The history of NCMA begins in 1924, when the North Carolina State Art Society was formed with the aim of establishing an art museum for North Carolina. In 1929, the first space dedicated to temporary exhibitions was opened and in 1947 the state allocated a million dollars to acquire an art collection for the people of North Carolina. The Kress Foundation combined these funds with a gift of seventy works of art, referring in particular to the Italian Renaissance.
In April 1956, the Museum opened in the refurbished State Highway Division building on Morgan Street in downtown Raleigh. Within a few years the structure became obsolete and insufficient. Thus, for a new location, the site of Blue Ridge Road was chosen, mainly for three reasons: it was accessible from the highway, had space available for subsequent extensions and could have a large parking lot. The design of the new building was entrusted to Edward Durell Stone and Associates of New York and Holloway-Reeves Architects of North Carolina: the opening took place in 1983. Although the rising costs of construction have reduced the original design of the building, the attached sculpture park (for a total area of about 66 hectares), with the possibility of enchanting walks, has definitively connected art to nature, with twenty-nine works scattered along the route, among which we remember those of Mark di Suvero and Yinka Shonibare.
The plan for further enlargement began in the 2000s with the construction of the so-called West Building (opened in 2010), which was also built in a sustainable way, through the controlled flow of rainwater and greater energy efficiency. Since November 2018, the museum’s director is Valerie Hillings, who previously held the position of curator and associate director of curatorial affairs for the future Guggenheim Museum in Abu Dhabi.
Currently the Museum has two exhibitions of contemporary art in progress, the first is dedicated to Moataz Nasr (“Delicate Balance”, open until 25 July 2021), the second, thematic (“To Be Young: Coming of Age in the Contemporary” scheduled until 6 February 2022), brings together figurative and abstract images taken from collection of the Museum, offering an overview of coming of age in various communities during the 20th and 21st centuries, and exploring how young people process their education through concepts such as identity, socialization and kinship to get to structure and design the their future life.
Moataz Nasr is a pan-Arab artist and activist, born in 1961 in Alexandria (Egypt) and living in Cairo. His work offers a contemporary look at Egyptian society, without any romantic or exotic subsidence. In the two video installations proposed he explores socio-cultural and antagonistic concepts, putting on the plate the contrast between traditional values and the desire for modernity or renewal, in a delicate balance between past and present. With The Mountain (2017) he tells the clash of a young woman between her desire for a modern life and the conventional expectations of her village of origin: somehow a clash between the demand for a “radical” change and consolidated traditions. This work was presented in the Egyptian pavilion at the 2017 Venice Biennale. In Merge and Emerge (2011) we see, instead, the hypnotic presentation of three Sufi dancers: a circular and rhythmic dance that invites us to experience ecstatic prayer. And dance could indicate an acceleration that does not always lead to the conquest of the center or to a better future, but to a loss, an annihilation. In summary: the future does not always arrive everywhere, but when it does arrive it does not always bring with it only positive values. Due to some socio-ethnic notes, Nasr’s work (we say this with no will to criticize) is comparable to that of his fellow countryman Youssef Nabil. Finally, remember that Nasr’s work in Italy is represented by the Galleria Continua. The exhibition, organized by the North Carolina Museum of Art, was made possible thanks to the support and collaboration of Andrew W. Mellon Foundation, North Carolina Department of Natural and Cultural Resources, North Carolina Museum of Art Foundation Inc. and William R. Kenan Jr. Endowment for Educational Exhibitions.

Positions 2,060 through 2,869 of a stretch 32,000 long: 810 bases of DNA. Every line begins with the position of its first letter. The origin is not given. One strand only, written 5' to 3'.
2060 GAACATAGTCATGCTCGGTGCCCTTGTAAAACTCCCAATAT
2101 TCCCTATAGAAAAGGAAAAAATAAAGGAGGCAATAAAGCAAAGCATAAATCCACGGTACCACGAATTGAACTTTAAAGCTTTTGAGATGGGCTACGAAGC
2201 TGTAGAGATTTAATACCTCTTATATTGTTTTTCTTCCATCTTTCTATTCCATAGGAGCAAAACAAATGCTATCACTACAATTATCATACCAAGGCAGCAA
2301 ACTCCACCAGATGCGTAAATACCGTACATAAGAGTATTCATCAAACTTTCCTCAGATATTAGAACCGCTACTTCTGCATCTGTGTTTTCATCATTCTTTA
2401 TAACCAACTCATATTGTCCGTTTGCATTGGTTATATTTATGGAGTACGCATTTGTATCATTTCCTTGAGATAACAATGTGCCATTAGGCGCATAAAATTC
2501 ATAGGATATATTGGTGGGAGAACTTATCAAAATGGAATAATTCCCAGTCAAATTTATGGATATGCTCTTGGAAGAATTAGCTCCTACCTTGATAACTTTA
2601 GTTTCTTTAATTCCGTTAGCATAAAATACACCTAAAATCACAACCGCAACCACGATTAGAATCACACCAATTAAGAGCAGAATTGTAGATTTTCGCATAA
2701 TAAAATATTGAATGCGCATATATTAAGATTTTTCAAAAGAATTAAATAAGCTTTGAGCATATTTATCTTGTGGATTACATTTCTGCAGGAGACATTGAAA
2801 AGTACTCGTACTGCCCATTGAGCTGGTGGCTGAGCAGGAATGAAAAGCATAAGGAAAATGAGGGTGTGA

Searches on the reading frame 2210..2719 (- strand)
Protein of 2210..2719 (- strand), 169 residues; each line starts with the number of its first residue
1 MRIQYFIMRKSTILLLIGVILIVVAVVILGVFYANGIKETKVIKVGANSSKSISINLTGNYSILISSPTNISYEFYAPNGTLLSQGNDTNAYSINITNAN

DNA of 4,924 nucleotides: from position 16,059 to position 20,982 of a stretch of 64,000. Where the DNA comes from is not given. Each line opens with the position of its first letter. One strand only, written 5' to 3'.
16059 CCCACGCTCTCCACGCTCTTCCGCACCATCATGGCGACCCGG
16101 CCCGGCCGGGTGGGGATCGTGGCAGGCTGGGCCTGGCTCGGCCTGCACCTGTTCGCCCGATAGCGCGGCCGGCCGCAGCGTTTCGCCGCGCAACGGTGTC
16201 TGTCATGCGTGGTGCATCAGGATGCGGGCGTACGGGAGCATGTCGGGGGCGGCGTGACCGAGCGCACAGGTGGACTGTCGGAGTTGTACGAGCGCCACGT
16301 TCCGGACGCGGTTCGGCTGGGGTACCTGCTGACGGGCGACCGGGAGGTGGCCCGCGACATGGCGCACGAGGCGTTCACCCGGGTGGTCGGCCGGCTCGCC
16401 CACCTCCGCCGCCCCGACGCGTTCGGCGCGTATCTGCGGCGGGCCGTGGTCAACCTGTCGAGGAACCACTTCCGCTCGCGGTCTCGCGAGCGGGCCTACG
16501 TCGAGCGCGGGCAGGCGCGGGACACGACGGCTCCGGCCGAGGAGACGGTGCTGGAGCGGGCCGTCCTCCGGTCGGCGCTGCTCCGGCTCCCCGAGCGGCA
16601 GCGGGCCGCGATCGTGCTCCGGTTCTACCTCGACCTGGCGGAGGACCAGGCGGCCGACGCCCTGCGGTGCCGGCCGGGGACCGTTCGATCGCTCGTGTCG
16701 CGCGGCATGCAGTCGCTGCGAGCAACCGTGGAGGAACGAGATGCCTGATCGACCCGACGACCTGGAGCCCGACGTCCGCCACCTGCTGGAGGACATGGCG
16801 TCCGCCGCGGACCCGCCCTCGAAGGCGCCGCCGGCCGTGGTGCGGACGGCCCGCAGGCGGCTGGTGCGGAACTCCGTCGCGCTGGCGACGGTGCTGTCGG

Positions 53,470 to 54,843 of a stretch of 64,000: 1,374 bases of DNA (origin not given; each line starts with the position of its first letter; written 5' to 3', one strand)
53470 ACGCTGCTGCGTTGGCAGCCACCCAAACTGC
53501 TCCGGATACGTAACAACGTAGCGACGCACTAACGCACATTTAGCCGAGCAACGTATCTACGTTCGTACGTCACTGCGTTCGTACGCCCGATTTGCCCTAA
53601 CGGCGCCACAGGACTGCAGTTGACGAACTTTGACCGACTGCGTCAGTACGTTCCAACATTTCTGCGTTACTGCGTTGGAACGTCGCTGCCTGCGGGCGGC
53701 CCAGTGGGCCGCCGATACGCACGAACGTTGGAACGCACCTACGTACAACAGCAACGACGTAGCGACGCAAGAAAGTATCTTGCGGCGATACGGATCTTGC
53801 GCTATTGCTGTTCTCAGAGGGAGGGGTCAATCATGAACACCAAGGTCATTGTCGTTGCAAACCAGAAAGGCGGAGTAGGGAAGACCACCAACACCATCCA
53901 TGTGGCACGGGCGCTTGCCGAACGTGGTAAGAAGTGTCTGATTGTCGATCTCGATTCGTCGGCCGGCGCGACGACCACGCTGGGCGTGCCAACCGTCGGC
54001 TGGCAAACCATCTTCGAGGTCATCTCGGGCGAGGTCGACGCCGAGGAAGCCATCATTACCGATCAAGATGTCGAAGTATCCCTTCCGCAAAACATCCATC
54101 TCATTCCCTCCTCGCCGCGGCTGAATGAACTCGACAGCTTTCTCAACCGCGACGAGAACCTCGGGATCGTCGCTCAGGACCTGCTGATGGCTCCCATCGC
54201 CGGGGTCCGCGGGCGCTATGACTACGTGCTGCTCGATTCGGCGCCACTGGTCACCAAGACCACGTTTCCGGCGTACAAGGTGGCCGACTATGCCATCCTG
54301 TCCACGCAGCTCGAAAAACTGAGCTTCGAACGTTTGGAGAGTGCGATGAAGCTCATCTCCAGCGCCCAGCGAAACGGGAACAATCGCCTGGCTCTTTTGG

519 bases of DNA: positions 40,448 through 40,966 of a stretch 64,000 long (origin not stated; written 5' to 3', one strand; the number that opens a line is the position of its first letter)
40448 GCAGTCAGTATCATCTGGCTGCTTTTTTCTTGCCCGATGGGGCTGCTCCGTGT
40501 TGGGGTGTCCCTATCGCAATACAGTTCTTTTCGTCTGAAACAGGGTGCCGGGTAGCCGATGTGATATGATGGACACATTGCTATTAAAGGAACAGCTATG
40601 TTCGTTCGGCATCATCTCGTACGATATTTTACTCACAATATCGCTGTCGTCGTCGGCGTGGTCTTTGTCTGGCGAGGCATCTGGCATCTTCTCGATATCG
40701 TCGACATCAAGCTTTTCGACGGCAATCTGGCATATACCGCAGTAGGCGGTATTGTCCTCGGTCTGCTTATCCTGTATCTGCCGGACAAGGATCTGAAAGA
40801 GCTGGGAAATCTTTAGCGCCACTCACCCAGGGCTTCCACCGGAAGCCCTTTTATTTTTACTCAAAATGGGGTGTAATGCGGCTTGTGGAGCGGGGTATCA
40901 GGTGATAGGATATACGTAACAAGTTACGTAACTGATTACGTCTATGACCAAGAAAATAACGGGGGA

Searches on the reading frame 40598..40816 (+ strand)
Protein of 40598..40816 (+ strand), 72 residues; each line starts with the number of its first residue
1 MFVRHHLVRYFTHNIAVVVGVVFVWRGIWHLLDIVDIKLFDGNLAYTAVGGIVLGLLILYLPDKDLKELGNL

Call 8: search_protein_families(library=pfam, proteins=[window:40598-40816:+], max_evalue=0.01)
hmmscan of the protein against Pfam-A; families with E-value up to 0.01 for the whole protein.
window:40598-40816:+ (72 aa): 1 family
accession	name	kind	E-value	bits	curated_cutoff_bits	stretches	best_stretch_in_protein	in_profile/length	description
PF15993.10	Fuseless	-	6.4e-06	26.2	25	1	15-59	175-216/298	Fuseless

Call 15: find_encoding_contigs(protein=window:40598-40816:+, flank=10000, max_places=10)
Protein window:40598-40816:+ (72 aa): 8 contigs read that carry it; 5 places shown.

Moataz Nasr. Delicate Balance
North Carolina Museum of Art
2110 Blue Ridge Road Raleigh, NC 27607
Moataz Nasr, The Mountain, 2017, installazione video, 12 min. Installation view Biennale di Venezia, 2017, photo by Oak Taylor-Smith. Courtesy the artist and GALLERIA CONTINUA
Moataz Nasr, Sun Boat, 2018, legno, corda, metallo, 3,5 x 10 m. Installation view at Al Jahili Fort, Al Ain, 2018. Courtesy the artist and GALLERIA CONTINUA
Moataz Nasr, Sun Boat, 2018, legno, corda, metallo, 3,5 x 10 m. Exhibition “Fiac Hors le Murs”, year and place: 2019 / Jardin des Tuileries, photo by Maxime Bessieres. Courtesy the artist and GALLERIA CONTINUA
Moataz Nasr, Shelter, 2019, legno, corda, metallo, 400 x 675 x 330 cm. Exhibition: “Paradise Lost”, year and place: 2019 / Galleria Continua, San Gimignano. Photo by Ela Bialkowska / OKNO Studio. Courtesy the artist and GALLERIA CONTINUA
is a contemporary art magazine since 1980